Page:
The essays examine how Canadians have understood their ties to royalty and how the regal principle formed an important part of the national identity. Royal tours, vice-regal initiatives, representations of the sovereign’s power, and Canadian appeals to monarchical sentiments comprise the themes of these engaging essays, providing an up-to-date look at the historical and current personal influence of the Crown in Canada.
Colin Coates was the host of the 22 conference on "Majesty in Canada." He is the author and editor of various books, including the award-winning Heroines and History: Representations of Madeleine de Vercheres and Laura Secord (with Cecilia Morgan). He is currently Canada Research Chair in Canadian Cultural Landscapes at Glendon College, York University, Toronto.
The Royal Victorian Order and Medal have been used since 1896 to honour Canadians who have rendered extraordinary or personal services to the Sovereign, while the Royal Victorian Chain was instituted in 1902. The Vice-Regal and Commissioners’ Commendations are valuable awards presented by lieutenant-governors and territorial commissioners for important services to a viceregal or territorial commissioner; lieutenant-governors, territorial commissioners, and their spouses are accorded royal recognition through the Vice-Regal and Commissioners’ Recognition Badges.
Canadians enjoy one of the most stable forms of government on the planet, but there is a crisis in our understanding of the role the Crown plays in that government. Media often refer to the governor general as the Canadian head of state, and the queen is frequently misidentified in Canada as only the British monarch, yet she has been queen of Canada since 1952. Even government publications routinely cast the Crown as merely a symbolic institution with no impact on the daily lives of Canadians — this is simply not true. Errors such as these are echoed in school textbooks and curriculum outlines.
Canada’s Constitutional Monarchy has been written to counter the misinformation given to Canadians, reintroducing them to a rich institution integral to our ideals of democracy and parliamentary government. Nathan Tidridge presents the Canadian Crown as a colourful and unique institution at the very heart of our Confederation, exploring its history from its beginnings in 16th-century New France, as well as its modern relationships with First Nations, Honours, Heraldry, and the day-to-day life of the country.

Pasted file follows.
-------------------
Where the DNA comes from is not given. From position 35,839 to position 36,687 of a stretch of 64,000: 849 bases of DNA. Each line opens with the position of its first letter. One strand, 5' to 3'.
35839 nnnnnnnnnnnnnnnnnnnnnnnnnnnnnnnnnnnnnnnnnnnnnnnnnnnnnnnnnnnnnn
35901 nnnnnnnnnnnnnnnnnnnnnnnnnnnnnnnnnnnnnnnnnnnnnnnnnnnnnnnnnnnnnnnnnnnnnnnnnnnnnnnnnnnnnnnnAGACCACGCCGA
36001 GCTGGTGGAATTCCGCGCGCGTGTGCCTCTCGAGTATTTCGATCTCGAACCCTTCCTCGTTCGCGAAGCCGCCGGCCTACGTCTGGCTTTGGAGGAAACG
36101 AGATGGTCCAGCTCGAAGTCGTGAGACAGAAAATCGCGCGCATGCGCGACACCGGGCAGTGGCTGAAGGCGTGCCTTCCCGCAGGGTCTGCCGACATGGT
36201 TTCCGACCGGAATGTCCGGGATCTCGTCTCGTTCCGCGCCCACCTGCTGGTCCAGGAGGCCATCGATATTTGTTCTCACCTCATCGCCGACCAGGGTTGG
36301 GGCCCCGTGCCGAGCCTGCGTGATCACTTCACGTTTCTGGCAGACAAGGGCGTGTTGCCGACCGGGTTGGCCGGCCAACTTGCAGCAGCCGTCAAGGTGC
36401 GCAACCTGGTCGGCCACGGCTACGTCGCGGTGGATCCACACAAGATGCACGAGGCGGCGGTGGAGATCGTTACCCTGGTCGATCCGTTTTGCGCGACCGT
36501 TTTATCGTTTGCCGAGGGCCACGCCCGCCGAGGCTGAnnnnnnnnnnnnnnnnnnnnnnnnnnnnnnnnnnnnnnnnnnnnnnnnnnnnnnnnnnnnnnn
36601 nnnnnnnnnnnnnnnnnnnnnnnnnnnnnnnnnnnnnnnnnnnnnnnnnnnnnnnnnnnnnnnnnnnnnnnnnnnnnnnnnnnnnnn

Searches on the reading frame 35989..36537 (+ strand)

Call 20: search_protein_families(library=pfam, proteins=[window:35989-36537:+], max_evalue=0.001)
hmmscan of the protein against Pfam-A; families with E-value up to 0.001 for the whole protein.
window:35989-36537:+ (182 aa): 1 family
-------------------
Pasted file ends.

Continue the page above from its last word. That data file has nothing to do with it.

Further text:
Using a vast record of original documents and personal narratives, Douglas A. Blackmon unearths the lost stories of slaves and their descendants who journeyed into freedom after the Emancipation Proclamation and then back into the shadow of involuntary servitude shortly thereafter. By turns moving, sobering, and shocking, this unprecedented account reveals the stories of those who fought unsuccessfully against the re-emergence of human labor trafficking, the companies that profited most from neoslavery, and the insidious legacy of racism that reverberates today.
"Thank you, Howard Zinn. Thank you for telling us what none of our leaders are willing to: The truth. And you tell it with such brilliance, such humanity. It is a personal honor to be able to say I am a better citizen because of you." —Michael Moore, director of Fahrenheit 9/11
"This strong, incisive book by Howard Zinn provides us with a penetrating critique of current U.S. policies and embraces the sweep of history. . . . A Power Governments Cannot Suppress leaves us with the faith that citizens have what it takes to confront power and to reverse the dangerous and unjust acts of our government." —Jonathan Kozol, author of The Shame of the Nation: The Restoration of Apartheid Schooling in America
"Find here the voice of the well-educated and honorable and capable and humane United States of America, which might have existed if only absolute power had not corrupted its third-rate leaders so absolutely." —Kurt Vonnegut, author of A Man Without a Country
"Howard Zinn is a unique voice of sanity, clarity, and wisdom who reads history not only to understand the present but to shape the future . . . . Profoundly insightful . . . A Power Governments Cannot Suppress should be read by every American, over and over again." —Michael Lerner, editor of Tikkun Magazine
"Zinn writes with an enthusiasm rarely encountered in the leaden prose of academic history. . ." —New York Times Book Review
"Zinn collects here almost three dozen brief, passionate essays that follow in the tradition of his landmark work, A People's History of the United States . . . Readers seeking to break out of their ideological comfort zones will find much to ponder here." —Publishers Weekly
Howard Zinn was an acclaimed historian, playwright, and combat veteran of World War II. He was the author of more than two dozen books, including his masterpiece A People's History of the United States, and The Historic Unfulfilled Promise (City Lights).